Precisely in this sense, the policy of managing religious affairs is that of a politician’s in the first place through his/her rightful authority in using deterrent and supportive instruments for the religious aspects related directly to people’s lives, and in accordance to a scale of priorities demonstrated through an overlap of interests and demands of different nature; as a politician is not concerned with the submissiveness and ends of worshipers’ souls, but rather, his interest is focused on maintaining the welfare of mosques in light of public policies that include economy, security, health and other aspects. Therefore, the logic of politics differs radically from that of the religious authority, for what is based on the spiritually voluntary submissiveness that is based on the believing of religious aspects is linked in politics with a compulsory submissiveness to a state’s law that safeguards the interests of citizens and maintain the security of the state.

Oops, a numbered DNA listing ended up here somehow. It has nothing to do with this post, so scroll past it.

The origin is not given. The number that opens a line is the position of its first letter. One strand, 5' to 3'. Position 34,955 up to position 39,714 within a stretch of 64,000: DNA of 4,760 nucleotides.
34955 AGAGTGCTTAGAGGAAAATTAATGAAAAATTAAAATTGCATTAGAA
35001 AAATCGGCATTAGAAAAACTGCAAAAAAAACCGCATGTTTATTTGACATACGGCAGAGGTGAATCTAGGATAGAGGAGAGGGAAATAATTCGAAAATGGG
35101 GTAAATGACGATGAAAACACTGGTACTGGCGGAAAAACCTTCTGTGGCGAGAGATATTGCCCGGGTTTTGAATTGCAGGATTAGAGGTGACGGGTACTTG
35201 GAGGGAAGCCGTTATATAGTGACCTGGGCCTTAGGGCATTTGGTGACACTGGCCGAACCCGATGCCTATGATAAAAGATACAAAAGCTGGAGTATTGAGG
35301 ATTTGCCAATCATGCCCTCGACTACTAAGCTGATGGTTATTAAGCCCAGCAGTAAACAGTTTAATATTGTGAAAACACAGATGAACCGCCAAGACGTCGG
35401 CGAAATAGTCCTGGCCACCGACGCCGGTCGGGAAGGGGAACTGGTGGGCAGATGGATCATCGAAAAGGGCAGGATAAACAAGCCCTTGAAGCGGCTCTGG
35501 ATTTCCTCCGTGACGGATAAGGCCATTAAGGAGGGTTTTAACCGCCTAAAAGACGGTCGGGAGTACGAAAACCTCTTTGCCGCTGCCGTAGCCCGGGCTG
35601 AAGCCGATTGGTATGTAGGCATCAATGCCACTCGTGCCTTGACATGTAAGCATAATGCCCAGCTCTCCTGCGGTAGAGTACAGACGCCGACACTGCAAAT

We believe that what drives some clerics to extremism resides in the mixing between the two levels, in addition to the pursuit of investing the symbolic religious authority in politics, which is essentially linked with the official and political institutions of each country. Thus, they mix between international systems, charters and the concept of relations that exceeds the geographical limits of their country; believing that the religious authority is a primary reference that is above all else. This is what makes a moderate cleric, one who knows his limits, appreciated and respected.